The second generation of Sprinters released in two thousand six was in production until two thousand thirteen. Over this seven year period, the vehicle had seen a number of upgrades, facelifts and improvements, as well as introduction of different versions and modifications of the cab and chassis. However, major changes came in twenty thirteen when the Mark2 got an extensive upgrade and facelift. The Euro spec Sprinters received a bunch of extras like a range of assistance/safety systems which included Crosswind Assist, Collision Prevention Assist, Blind Spot Assist, High Beam Assist and Lane Keeping Assist. The European version of Sprinter for the twenty o six – twenty thirteen period also received numerous design and function improvements which made the vehicle more pleasant to the eye, and more comfortable and safer for drivers and passengers. Mk2 Facelift Sprinters with were available for pre-production ordering in early twenty thirteen, with expected delivery dates within last three months of the same year. Although Mark 2 Sprinters’ US debut was delayed by half a year or so, North American customers received many options, versions and modifications including a selection of powertrains, gearboxes, wheelbase, cab and chassis styles etc.

2014 Long panel high roof Mercedes-Benz Sprinter 313 CDI.jpg

Pictured: 2014 Mercedes-Benz Sprinter Facelift

Engines on Mk3 Mercedes-Benz Sprinter

2.1 Litre, 4 Cylinder, CDI (Common Rail Diesel)

3.0 Litre, 6 Cylinder (V) CDI (Common Rail Diesel)

3.5 Litre, 6 Cylinder (V)

As mentioned above, the Sprinter range was diversified with a number of new versions and modifications available for the two thousand thirteen (onwards) model. One of the more interesting ones is the Sprinter Camper Van (non-commercial), also known as Sprinter Cab Chassis (a less tricked out version). The camper van features a proper living area, a seating area with a small kitchen box as well as many creature comforts and extras for passengers. The vehicle even has its own bathroom and toilet, and an integrated set of wardrobes. High end versions of the Sprinter Camper Van came with full LED illumination and genuine Mercedes-Benz leather interior, upholstered in Alcantara. The Cab Chassis Sprinter featured a unique low frame structure which made it stronger and more stable at high speeds, especially with the new independent suspension. The Cab Chassis Sprinter could be ordered with a plexiglass cover/roof.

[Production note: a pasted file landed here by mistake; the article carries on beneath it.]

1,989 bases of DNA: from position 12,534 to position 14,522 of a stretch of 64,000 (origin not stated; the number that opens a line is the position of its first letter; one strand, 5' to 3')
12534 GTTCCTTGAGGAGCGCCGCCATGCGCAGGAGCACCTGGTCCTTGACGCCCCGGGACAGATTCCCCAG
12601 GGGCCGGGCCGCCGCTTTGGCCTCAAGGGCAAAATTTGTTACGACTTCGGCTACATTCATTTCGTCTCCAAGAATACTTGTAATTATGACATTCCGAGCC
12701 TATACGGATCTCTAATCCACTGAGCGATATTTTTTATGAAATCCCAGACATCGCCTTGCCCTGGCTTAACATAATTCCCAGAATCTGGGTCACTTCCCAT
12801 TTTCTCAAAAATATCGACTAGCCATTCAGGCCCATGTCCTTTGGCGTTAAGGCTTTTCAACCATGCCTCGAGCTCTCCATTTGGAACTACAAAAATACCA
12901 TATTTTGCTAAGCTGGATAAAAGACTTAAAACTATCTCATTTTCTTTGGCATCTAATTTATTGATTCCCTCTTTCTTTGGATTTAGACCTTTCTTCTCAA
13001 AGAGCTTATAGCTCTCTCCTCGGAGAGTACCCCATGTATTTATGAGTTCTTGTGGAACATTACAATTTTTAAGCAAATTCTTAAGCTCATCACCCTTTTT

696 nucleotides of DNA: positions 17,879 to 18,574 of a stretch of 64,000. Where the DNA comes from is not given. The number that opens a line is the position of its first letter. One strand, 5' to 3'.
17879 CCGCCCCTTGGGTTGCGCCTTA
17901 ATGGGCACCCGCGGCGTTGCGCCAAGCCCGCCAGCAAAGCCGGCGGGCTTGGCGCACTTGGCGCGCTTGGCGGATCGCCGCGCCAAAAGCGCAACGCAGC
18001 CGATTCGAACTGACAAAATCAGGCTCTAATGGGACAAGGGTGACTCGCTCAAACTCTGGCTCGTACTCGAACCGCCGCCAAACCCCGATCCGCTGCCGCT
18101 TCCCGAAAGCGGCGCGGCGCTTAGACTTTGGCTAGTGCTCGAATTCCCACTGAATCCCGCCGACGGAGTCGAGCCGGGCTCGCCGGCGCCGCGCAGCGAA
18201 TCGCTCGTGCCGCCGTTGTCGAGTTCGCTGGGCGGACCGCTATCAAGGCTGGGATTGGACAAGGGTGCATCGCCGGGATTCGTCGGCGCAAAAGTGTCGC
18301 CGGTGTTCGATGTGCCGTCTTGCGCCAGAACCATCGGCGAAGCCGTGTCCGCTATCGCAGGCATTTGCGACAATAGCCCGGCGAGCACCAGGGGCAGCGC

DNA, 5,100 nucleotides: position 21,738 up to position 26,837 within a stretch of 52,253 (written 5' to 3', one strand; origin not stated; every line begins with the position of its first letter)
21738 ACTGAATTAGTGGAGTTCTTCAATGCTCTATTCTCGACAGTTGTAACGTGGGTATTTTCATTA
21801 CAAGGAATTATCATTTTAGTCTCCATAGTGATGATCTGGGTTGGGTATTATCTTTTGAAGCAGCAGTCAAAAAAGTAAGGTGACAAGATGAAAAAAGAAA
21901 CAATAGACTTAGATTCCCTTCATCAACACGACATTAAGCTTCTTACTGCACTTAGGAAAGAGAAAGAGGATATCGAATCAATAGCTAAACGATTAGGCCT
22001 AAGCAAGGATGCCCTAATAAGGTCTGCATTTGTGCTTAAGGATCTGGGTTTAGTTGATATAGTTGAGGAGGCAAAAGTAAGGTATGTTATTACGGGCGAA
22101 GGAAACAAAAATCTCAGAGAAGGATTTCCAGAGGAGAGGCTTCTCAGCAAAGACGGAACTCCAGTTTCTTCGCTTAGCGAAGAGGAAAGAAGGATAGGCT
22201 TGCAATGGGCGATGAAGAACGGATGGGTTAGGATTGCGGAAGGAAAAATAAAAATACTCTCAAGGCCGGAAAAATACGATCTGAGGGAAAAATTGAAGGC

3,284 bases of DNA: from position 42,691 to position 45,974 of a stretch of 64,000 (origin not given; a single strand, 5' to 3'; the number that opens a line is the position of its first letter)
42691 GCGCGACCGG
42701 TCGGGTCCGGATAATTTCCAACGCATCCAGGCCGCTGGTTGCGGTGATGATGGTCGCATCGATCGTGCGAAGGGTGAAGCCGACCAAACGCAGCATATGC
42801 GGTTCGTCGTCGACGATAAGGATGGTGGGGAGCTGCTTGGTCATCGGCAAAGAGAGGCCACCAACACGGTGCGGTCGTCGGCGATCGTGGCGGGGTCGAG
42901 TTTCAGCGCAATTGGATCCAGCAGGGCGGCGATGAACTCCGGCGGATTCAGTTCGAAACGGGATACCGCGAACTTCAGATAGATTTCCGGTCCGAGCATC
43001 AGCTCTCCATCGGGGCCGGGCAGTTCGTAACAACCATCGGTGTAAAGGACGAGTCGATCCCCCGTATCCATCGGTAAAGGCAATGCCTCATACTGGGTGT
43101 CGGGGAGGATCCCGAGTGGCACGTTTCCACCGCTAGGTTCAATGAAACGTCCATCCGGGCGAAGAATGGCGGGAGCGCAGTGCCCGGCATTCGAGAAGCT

Another popular version of the Sprinter released as part of the twenty thirteen upgrade range, was the 4×4 Sprinter. The 4WD version of the Sprinter van came out with a decent number of engines and gearboxes to choose from, including an LPG engine. The entire range of Sprinters will be available in the US and rest of North America from twenty fifteen onwards.

In twenty fourteen, the Sprinter saw another major facelift and upgrade. The sleek new exterior features make the vehicle easily recognisable. US customers will be glad to know that Mercedes-Benz are aiming to improve fuel efficiency even further, and are releasing a more economical engine with increased dynamics and performance. The twenty fourteen refresh will also introduce many of the assistance systems which were available on the Euro spec version, to the US market. Heavy duty Sprinters (the thirty five hundred kilo payload version) will also be available with air suspension. The US model features iPod integration, LED illumination and satnav system.

The crème de la crème of the twenty fourteen refresh is the Sprinter Airstream Autobahn – a version entirely designed, engineered and assembled by Mercedes-Benz in Germany. The vehicle stands out of the crowd with a power sliding door, wood trim interior, genuine leather seats, dual refrigerator, power footrests, heated seats and power outlets including a USB port. The Airstream also comes with a fully functional desk and work area, and automatic control of heating, cooling and illumination.

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  • Jeremy Oliver

    Previously serving as a logistics coordinator, Jeremy's comprehensive understanding of the industry gives him the ability to translate complex procedures into easy-to-understand blog posts. He has a particular knack for tackling the intricacies of London's removals scene, from the congested roadways to the unique challenges of navigating historic neighborhoods. As an authentic Londoner, Jeremy combines practical knowledge with his inherent love for the city, offering readers not only information on man with van removals but also local insights and valuable tips.